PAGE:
THE RETURN: Fathers, Sons and the Land in Between, by Hisham Matar. Random House, 243 pp., $26.
“I am reluctant to give Libya any more than it has already taken,” writes Hisham Matar early in his memoir, as he prepares to board a flight to the country he has not seen in 33 years — since he was eight years old. What Libya has taken, among other things, is his father, Jaballa Matar, a former military officer and successful businessman who was one of Qaddafi’s most prominent opponents. A father’s disappearance and a son’s anxious longing were also the subject of Matar’s novels, “In the Country of Men” (2007) and “Anatomy of a Disappearance” (2011). But in “The Return,” without the anesthetic of fiction, these themes gain a new power, rooted (paradoxically) in how little information Matar has about the nonfiction version of events — the truth of what happened to his father.
Jaballa Matar was most likely killed in 1996, his sixth year of imprisonment at Tripoli’s notorious Abu Salim prison, during a massacre that took 1,270 lives. But it could have been at any point that year or the next year, or even 15 years later. The author and his brother, Ziad, spend all those years trying to gather any scrap of information they can, at one point even hiring a forensic artist to project how their father might look after years of aging in harsh conditions. Matar, based in Britain, tracks down every former inmate who is said to have so much as glimpsed his father in the prison yard; he has countless (usually fruitless) meetings with such men, even flying all the way to Oklahoma to speak with one.
In the book’s later chapters, a suspenseful pursuit takes shape involving high-level British efforts, beginning in 2010, to coerce Libyan officials to reveal what happened to Jaballa Matar.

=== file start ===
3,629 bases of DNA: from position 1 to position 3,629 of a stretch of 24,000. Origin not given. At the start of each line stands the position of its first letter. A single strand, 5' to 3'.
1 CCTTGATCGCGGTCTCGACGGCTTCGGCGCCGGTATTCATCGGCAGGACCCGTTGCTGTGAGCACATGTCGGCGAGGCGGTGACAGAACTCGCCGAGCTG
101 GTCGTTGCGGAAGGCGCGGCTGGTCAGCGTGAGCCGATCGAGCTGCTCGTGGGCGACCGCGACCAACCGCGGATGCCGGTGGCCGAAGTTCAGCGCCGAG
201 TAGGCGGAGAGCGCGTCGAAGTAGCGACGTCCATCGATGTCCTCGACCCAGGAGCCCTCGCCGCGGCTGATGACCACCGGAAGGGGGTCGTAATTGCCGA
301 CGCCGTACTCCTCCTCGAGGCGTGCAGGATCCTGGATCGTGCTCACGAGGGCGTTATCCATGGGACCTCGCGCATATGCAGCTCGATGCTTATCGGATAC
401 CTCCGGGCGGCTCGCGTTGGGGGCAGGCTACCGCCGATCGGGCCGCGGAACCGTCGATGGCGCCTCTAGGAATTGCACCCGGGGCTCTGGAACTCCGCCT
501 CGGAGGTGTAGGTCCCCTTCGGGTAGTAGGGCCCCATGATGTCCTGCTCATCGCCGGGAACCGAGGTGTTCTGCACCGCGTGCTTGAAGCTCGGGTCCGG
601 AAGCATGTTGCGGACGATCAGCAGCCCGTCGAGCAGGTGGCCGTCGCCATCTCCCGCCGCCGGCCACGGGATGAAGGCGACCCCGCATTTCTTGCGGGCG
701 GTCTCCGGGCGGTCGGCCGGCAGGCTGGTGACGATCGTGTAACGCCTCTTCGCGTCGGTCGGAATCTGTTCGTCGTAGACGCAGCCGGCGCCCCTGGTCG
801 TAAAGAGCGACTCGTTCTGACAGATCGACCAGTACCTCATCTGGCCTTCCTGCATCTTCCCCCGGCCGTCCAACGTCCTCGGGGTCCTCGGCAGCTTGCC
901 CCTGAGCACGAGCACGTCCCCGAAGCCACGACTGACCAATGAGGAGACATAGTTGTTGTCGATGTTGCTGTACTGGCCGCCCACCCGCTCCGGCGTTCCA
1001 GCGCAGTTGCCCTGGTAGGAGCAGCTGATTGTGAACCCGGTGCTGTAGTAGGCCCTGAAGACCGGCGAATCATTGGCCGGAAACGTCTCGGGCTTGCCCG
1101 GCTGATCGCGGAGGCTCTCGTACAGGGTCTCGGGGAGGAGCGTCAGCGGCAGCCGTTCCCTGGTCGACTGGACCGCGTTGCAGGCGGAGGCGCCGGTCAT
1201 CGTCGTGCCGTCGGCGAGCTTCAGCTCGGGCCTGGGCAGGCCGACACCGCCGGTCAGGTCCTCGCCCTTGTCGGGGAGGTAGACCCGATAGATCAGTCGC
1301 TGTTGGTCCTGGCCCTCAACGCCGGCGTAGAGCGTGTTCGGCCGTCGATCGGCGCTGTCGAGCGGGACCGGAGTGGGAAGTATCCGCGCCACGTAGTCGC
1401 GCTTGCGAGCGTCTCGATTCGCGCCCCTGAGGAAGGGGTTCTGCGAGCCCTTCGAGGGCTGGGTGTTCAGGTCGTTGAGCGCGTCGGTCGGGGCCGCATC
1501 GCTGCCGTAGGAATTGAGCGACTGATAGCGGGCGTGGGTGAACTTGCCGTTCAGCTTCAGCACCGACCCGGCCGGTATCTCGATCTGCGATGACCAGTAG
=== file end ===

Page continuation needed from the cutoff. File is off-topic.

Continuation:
But for the most part the author’s quest, in these pages, is quiet and internal — and no less compelling for it. “My father is both dead and alive,” Matar writes. “I do not have a grammar for him. He is in the past, present, and future.” The unbearable weight of not knowing is this book’s true subject. `
As for Matar’s titular return to Libya, it takes place in the brief, hopeful window of early 2012, when Qaddafi was finally gone and the country had not yet sunk into the instability and violence that would consume it again just months later. In one memorable scene, Matar is coerced by friends to give a reading at a library in Benghazi. The space appears devoid of books, even its card catalogs empty. (Matar’s own books were banned in the Qaddafi years.) Yet the room overflows with the gratitude of a large audience come to see the returning author, and for his revered father, a man known not only for his ideological integrity but for reciting poetry during the darkest prison nights.
One comes away from this beautiful book feeling a sense of loss for the Libya that Matar and his father, brother, mother, uncles and cousins all fought for or dreamed of. They held on to some part of this Libya even as they lived under unthinkable levels of surveillance, tracked for decades by Qaddafi’s men throughout every corner of the world.
The effect of the family’s attachments is less sentimental than defiant. And although the author does not want to give Libya anything more, he has, in this profound work of witnessing and grief, given it something indeed: a testimony that, even if shaped by the brutal state, has not ultimately been erased by it. “The Return,” for all the questions it cannot answer, leaves a deep emotional imprint.